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Spain’s new PM in favor of a vote in Catalonia – but not on independence

Speaking to the Cadena SER radio network, Pedro Sánchez has ruled out influencing the public prosecutor to drop the rebellion charges against pro-independence politicians

Pedro Sanchez referendum
Spanish Prime Minister Pedro Sánchez speaks to reporters on the flight back from his Latin American visit. EFE

The solution to the problem of the ongoing independence drive in Catalonia lies with a vote. That’s an idea that a significant part of the northeastern Spanish region’s inhabitants have long been calling for, and that the current Socialist Party (PSOE) prime minister, Pedro Sánchez, has now accepted as a possibility – in stark contrast to the hardline position taken by his conservative Popular Party (PP) predecessor, Mariano Rajoy.

But there is an important nuance to Sánchez’s stance: there will not be a vote on self-determination, something that would be impossible according to the Spanish Constitution in its present form. Rather, he would like to see a vote on a new regional statute – the legal framework covering the rights and obligations of the citizens of Catalonia, as well as the region’s financing, political institutions and competences. So he said this morning during an interview with the Spanish radio network Cadena SER.

Since he came to power earlier this year, Sánchez has sought to offer messages of dialogue

Since he came to power earlier this year, after winning a vote of no confidence against Rajoy, Sánchez has sought to offer messages of dialogue to supporters of Catalan independence – the PSOE has formed a minority government, and is dependent on a wide range of parties to get things done in Congress, including Catalan pro-independence groups.

“Catalonia has a statute that it didn’t vote for, and as such there is no political problem,” he said this morning, in reference to the changes made to the text by the Constitutional Court – as a result of an appeal filed by the PP – after it had been voted on by the Catalan people.

But Sánchez also had a warning that Article 155 is there and ready to be used should the Catalan regional government opt to take unilateral action once more. “[Article] 155 is a perfectly legitimate instrument to return Catalonia to the Constitution,” he said. “We are not there right now, but if that happens, the government will take action.”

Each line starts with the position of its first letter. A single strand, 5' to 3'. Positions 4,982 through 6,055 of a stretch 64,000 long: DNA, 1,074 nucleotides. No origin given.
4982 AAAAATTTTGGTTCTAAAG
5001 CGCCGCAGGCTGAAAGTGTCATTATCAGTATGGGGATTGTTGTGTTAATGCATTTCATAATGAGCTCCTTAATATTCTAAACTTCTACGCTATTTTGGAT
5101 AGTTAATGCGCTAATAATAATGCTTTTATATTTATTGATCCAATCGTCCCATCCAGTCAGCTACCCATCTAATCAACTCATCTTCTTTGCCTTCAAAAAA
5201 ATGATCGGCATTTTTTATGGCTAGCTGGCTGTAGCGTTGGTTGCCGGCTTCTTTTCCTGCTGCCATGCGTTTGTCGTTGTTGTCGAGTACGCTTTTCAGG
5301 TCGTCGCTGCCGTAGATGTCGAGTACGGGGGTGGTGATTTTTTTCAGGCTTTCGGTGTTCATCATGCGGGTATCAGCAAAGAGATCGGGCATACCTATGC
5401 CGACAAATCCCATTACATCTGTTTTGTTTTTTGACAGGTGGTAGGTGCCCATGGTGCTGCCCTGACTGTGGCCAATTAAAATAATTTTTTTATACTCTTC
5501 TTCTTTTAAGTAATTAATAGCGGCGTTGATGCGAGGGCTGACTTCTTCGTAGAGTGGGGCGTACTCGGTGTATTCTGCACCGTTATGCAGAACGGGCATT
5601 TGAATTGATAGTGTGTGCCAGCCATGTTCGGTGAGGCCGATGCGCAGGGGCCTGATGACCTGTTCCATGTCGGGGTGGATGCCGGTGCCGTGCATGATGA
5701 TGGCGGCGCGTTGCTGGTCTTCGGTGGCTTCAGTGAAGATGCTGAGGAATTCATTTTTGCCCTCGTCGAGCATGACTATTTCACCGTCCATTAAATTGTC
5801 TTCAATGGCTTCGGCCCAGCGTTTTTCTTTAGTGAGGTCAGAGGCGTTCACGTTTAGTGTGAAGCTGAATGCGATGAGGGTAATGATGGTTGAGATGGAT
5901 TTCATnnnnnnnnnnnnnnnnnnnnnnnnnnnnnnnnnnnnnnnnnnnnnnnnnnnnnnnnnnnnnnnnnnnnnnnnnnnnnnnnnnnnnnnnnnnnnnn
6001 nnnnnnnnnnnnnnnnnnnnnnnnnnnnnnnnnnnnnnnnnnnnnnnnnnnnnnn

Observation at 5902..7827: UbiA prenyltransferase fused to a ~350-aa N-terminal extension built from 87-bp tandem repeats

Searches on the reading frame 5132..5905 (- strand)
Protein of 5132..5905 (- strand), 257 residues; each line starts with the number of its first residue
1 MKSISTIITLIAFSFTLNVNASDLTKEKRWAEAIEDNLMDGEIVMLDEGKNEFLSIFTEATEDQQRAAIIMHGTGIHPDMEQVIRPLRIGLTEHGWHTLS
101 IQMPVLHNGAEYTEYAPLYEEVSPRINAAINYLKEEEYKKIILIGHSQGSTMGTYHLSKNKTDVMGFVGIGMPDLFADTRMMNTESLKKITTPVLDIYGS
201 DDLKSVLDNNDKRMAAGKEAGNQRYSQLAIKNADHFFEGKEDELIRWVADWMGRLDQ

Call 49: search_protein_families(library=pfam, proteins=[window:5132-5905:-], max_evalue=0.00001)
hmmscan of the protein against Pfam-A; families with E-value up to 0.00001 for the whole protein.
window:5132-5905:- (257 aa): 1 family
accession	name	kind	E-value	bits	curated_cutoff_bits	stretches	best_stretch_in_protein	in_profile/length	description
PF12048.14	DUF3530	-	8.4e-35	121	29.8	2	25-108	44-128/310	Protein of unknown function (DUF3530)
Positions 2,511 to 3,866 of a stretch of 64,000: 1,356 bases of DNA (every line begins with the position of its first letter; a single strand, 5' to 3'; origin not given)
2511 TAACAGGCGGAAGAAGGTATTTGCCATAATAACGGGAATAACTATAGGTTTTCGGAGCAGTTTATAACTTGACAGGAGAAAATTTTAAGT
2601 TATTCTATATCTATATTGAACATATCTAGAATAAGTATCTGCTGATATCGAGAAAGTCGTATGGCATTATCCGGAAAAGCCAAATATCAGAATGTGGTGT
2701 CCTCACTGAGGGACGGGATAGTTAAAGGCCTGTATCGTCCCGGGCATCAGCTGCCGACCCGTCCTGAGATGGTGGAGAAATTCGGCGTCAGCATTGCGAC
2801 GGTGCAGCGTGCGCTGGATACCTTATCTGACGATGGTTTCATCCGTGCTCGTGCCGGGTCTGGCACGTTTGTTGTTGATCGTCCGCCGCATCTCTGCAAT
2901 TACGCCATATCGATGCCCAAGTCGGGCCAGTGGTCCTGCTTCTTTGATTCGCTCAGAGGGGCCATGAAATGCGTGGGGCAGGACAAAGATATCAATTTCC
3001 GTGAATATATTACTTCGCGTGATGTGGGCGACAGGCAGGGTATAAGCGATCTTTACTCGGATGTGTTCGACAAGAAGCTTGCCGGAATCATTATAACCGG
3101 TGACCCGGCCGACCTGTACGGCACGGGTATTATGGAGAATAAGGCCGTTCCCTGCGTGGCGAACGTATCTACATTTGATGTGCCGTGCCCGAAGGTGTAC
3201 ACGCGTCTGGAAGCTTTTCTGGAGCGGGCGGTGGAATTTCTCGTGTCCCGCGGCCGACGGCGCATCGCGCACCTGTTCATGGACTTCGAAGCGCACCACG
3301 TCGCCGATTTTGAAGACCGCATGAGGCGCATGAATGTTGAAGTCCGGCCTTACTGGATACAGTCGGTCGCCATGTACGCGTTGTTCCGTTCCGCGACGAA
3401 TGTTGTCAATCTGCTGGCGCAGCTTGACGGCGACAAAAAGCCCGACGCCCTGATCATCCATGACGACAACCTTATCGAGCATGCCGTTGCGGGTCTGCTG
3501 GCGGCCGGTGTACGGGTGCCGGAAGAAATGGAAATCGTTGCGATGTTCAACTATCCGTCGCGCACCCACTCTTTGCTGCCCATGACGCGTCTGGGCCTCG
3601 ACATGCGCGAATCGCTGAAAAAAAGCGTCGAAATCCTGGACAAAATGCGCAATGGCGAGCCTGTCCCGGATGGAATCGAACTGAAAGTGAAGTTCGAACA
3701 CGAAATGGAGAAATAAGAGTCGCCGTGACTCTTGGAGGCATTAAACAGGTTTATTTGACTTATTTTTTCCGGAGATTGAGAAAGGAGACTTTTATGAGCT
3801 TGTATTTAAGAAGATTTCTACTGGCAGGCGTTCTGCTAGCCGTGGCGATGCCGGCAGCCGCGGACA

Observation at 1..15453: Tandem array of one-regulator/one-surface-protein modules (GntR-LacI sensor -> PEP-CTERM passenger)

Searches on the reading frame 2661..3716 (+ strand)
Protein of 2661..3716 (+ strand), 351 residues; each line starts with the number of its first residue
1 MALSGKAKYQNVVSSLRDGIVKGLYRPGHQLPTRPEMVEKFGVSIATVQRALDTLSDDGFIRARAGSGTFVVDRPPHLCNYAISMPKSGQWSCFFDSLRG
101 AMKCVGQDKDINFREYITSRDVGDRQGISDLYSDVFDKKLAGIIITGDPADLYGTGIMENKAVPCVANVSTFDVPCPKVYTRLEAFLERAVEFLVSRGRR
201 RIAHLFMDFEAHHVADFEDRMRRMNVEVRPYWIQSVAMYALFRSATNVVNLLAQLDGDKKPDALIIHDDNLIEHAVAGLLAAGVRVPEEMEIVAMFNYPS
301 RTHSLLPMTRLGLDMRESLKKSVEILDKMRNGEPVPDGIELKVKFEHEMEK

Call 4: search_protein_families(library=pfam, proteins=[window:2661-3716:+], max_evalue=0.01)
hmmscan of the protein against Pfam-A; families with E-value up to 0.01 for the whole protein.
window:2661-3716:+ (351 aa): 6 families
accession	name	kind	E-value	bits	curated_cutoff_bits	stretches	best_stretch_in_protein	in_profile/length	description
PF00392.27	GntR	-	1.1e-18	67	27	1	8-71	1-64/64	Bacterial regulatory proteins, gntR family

The PP government of Mariano Rajoy made use of Article 155 last year after the regional government held an illegal referendum on independence on October 1, and then at the end of the month voted a unilateral declaration of independence through the Catalan parliament. Madrid used the article of the Constitution to suspend the region’s autonomous powers, and sack the entire government. After fresh elections were held and a new regional administration formed, led by pro-independence parties, Article 155 was lifted.

Sánchez had a warning that Article 155 is ready to be used should the Catalan regional government opt to take unilateral action

The strategy that Sánchez is using – that of offering dialogue, but at the same time making clear that he will be firm if there are difficult decisions to take – marked the interview this morning. The prime minister is offering dialogue, but will not grant the secessionists what they want when it comes to the very delicate issue of the position of the public prosecutor in the ongoing judicial probe into the actions of the Catalan politicians who are either in pre-trail custody, or – like former premier Carles Puigdemont – fled Spain to avoid arrest.

In an interview with EL PAÍS, Catalan deputy regional premier Pere Aragonés has called on Sánchez to use his influence with the public prosecutor to withdraw the most serious charge against the politicians: that of rebellion, which carries with it a maximum prison sentence of 30 years. A court in Germany has already refused to extradite Puigdemont to Spain to face that charge, on the basis of insufficient evidence.

Speaking to Cadena SER, Sánchez made clear that the public prosecutor is independent and that the central government will respect its autonomy. All eyes in Catalan politics are waiting to see whether there is a shift in this position.

English version by Simon Hunter.

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